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Jim Grieser - Ribbon Falls, Grand Canyon
Jim Grieser – Ribbon Falls, Grand Canyon
On Saturday July 26, on my mother’s 85th birthday, I began a 10 mile hike up Bright Angel trail with three fellow hikers to the south rim of Grand Canyon. We started at 2:30 AM using our headlamps to pierce the cloudy darkness only to finish in bright sunlight.

My trip planning started in February of 2007, a journey that was to take only me to the Canyon in August. On June 18th all my plans were placed on hold. A call from my doctor confirmed that I had incurable colon cancer. I spent the next seven and a half months recovering from an operation to remove the tumor and six months of chemotherapy. Throughout my ordeal I kept short and mid-term goals in my mind. I rescheduled my Canyon plans for July of 2008 not knowing if I could accomplish this goal. Goals are important. As my sister said to me, “You are either living or dieing with cancer.” I choose to live with it.

In my daily prayers I asked God to give me the physical and mental strength to hike Grand Canyon for my 7th time. I began walking every day to build up my endurance. At first it was only around the area of my yard then a few blocks. Even in rain and snow I kept up my training and goals. I may have missed ten days in the year leading up to my journey. I was walking two miles a day by the time I was to depart.

On Tuesday, July 22, Steve Lash, Jim Grieser, Justin Olson, Lindsey Edwards and I began our descent into the greatest cathedral in the world. A world so ancient that each step into this great chasm would represent 20,000 years in geological time. A place so vast and remote; places remain unexplored. We took a leisurely pace with a few rest and water stops. We covered the ten-mile trek in five and a half hours. Our final rest stop was at Pipe Creek just a hundred yards before the trail would skirt the Colorado for a mile. We arrived at our campsite before Mother Nature turned up her thermostat to triple digits as it did every day we were in Grand Canyon’s embrace. We set up camp along Bright Angel Creek, our home for the next four nights, and regained our energy with rest, food and water for Wednesday’s foray into Phantom Creek.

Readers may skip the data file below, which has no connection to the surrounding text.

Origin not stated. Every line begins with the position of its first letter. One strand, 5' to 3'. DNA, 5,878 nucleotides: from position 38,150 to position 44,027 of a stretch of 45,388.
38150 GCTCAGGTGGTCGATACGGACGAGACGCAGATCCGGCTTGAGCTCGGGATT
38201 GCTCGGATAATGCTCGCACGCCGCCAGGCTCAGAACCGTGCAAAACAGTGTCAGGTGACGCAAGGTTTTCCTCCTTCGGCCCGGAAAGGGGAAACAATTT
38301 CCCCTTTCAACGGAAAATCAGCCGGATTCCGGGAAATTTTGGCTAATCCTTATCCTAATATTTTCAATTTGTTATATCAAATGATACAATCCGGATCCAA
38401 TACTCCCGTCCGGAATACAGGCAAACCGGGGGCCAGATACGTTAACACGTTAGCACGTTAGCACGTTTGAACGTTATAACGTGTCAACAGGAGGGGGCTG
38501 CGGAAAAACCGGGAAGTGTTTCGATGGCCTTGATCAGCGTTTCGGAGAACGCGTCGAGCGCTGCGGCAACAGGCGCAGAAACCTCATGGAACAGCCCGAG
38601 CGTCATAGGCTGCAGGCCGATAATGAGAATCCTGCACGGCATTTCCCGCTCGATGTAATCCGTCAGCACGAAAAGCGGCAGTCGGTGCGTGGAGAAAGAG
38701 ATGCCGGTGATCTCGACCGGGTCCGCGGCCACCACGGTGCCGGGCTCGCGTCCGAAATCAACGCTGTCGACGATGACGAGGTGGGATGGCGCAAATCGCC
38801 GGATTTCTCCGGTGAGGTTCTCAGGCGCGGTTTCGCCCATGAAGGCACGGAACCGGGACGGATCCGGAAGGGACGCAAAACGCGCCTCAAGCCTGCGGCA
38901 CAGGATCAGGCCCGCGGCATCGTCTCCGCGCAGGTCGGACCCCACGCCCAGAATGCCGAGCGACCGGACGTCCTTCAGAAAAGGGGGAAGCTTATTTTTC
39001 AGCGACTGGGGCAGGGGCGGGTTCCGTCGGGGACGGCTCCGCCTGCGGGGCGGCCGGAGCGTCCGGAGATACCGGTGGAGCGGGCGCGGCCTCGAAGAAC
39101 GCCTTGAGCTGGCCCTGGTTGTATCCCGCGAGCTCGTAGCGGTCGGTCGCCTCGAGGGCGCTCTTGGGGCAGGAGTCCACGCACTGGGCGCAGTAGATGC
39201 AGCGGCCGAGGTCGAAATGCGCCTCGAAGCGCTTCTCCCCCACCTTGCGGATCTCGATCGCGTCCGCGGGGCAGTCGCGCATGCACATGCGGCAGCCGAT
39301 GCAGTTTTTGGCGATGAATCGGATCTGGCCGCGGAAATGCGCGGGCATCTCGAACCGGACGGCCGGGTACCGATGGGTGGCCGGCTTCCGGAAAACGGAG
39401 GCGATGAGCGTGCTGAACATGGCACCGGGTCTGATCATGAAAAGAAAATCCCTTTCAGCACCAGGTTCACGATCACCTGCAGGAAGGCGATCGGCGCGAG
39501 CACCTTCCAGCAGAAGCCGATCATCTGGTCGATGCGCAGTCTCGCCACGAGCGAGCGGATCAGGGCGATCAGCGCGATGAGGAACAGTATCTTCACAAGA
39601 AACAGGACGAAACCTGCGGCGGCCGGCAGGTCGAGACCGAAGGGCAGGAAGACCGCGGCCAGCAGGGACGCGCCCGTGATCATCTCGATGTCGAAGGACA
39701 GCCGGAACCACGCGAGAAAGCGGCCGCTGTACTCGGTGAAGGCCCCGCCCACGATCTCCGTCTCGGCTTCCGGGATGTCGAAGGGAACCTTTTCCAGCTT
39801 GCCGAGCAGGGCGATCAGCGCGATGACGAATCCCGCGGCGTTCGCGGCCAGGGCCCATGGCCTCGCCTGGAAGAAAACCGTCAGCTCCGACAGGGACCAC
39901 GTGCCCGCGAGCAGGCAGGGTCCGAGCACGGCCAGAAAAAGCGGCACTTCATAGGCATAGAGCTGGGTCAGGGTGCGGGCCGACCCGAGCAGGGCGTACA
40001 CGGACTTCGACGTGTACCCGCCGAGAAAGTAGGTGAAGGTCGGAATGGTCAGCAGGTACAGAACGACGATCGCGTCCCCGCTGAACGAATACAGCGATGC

That evening we slept under a blanket of stars. The Milky Way was very evident. It reminded me of cotton candy because of all the stars clustered together. Around 2 AM the moon would rise eliminating most starlight as if saying, “I am the dominate night star.”

We awoke Wednesday morning, ate breakfast, filled up our water bladders and headed north one mile up the main corridor trail to where Phantom Creek empties into the Bright Angel. Phantom is a beautiful side chapel in the cathedral called Grand Canyon, a nature’s water park. Places so narrow that you could touch both sides of the canyon just by stretching out your arms. Pink granite rubbed smooth by thousands of years of water and sand became our water slides. We came to see these slides as a challenge, employing teamwork to climb up them. You could not go around because of the steep granite walls surrounding them. We spent the day wandering in and out of water while we snaked our way up Phantom Creek. At times, the water would be up to our necks.

Returning from the Phantom one could detect a certain gait in our step the rangers called the Bright Angel shuffle. One would limp along with toes pointing outward to each side of the canyon reminding me of a penguin waddle. Your body exclaiming to the canyon, “See what you have done to me!” She would smile back as if saying, “Not me.” This is one of the lures of Grand Canyon. She does not care if you live or die, that is your job. She just keeps on being herself.